Poole – God loved Jacob, i.e. he gave him the Land of Promise; but hated Esau, i.e. he gave him a dry and barren country, and made his mountain waste: that by God’s hating Esau, is only meant he loved him less than Jacob, &c.
Pulpit Commentary – In Malachi 1:2 the prophet's entire drift is to set forth the Divine favour shown……to the race of Israel as compared with the race of Edom. Hence, as well as from the purport of the chapter as announced at its beginning, it is evident that the subject of individual predestination does not really come in, as it did in ch. 8, but only that of nations or races of men to a position of privilege as inheritors of promises……The strong expression, "Esau I hated" (applicable, as shown above, not to the individual Esau, but to the race of Edom) is capable of being explained as meaning, "I excluded him from the love I showed to Israel."….
As to the necessary force of the word in the Hebrew (שכא), we may compare Genesis 29:30, 31, where in ver. 30 it is said that Jacob loved Rachel more than Leah, and in ver. 31, as meaning the same thing, that Leah was hated; and Deuteronomy 21:15, "If a man have two wives, one beloved and another hated." In both these passages the same verb is used as in Malachi, and need not, in either case, mean more than disregarding one in comparison with another who is loved.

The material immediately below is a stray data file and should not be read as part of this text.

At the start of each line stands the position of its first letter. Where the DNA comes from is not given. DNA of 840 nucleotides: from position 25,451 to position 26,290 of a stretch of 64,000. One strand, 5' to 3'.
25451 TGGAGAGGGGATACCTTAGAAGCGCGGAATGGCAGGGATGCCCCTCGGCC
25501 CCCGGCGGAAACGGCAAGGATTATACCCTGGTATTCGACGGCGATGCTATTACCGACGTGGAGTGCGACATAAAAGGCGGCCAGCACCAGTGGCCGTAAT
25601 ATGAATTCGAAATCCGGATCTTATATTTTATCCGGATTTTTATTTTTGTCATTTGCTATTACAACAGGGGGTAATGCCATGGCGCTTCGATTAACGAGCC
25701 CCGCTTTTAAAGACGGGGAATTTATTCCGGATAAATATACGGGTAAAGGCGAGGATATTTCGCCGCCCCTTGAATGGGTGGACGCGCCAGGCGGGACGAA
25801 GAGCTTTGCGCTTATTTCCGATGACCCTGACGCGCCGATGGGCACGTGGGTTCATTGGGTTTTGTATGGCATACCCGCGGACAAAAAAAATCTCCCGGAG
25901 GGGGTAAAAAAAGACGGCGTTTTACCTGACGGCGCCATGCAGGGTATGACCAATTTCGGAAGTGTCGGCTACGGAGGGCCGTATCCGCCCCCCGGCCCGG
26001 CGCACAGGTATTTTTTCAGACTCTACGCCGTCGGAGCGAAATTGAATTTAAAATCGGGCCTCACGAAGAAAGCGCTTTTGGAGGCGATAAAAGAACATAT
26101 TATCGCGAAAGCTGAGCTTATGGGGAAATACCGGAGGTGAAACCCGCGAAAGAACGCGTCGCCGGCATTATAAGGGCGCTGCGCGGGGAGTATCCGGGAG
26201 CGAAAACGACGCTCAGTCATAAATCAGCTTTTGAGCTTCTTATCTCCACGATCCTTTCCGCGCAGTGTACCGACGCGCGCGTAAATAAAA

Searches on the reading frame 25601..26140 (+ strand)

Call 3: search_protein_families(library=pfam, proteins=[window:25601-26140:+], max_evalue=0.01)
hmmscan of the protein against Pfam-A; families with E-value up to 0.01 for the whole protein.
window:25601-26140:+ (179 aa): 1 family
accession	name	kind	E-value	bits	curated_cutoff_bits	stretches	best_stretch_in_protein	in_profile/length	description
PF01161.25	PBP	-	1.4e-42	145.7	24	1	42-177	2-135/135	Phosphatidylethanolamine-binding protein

In the New Testament, note the use of miseo (= hate) as a comparative term.
Luke 14:26 – If any [man] come to me, and hate not his father, and mother, and wife, and children, and brethren, and sisters, yea, and his own life also, he cannot be my disciple.
Compare with Matthew 10:37 – He that loveth father or mother more than me is not worthy of me: and he that loveth son or daughter more than me is not worthy of me. Clearly, “hate not” can also mean “loveth more, and thus “hate” can also mean “love less”.
So all it is saying is that God loved Jacob more than He loved Esau (Edom).
Note also that because of the context of this passage, it is clearly discussing nations rather than individual people, and thus cannot be applied to individual people within those nations when many of Israel would be considered lost, while some individuals of Edom might have found salvation, especially after Edom more or less merged with Israel in the period between Malachi and the coming of Jesus. After a massive defeat, the Edomites were given the choice: to become good Jews, or die! Many of them became good Jews! (Note that Herod was an Idumean, or an Edomite.) As a nation, Israel was chosen (elect) for the purposes of God’s plan of salvation being presented to the world. Only one nation could be chosen for this purpose, thus only one was chosen. Choosing one nation logically excludes all other nations, yet choosing one individual person for election cannot exclude all others from being also elected! Jacob’s nation was chosen to bear the seed, that is, the children of the promise, and how are they children but through the ultimate Seed of Abraham, Jesus the Messiah! (Galatians 3:16)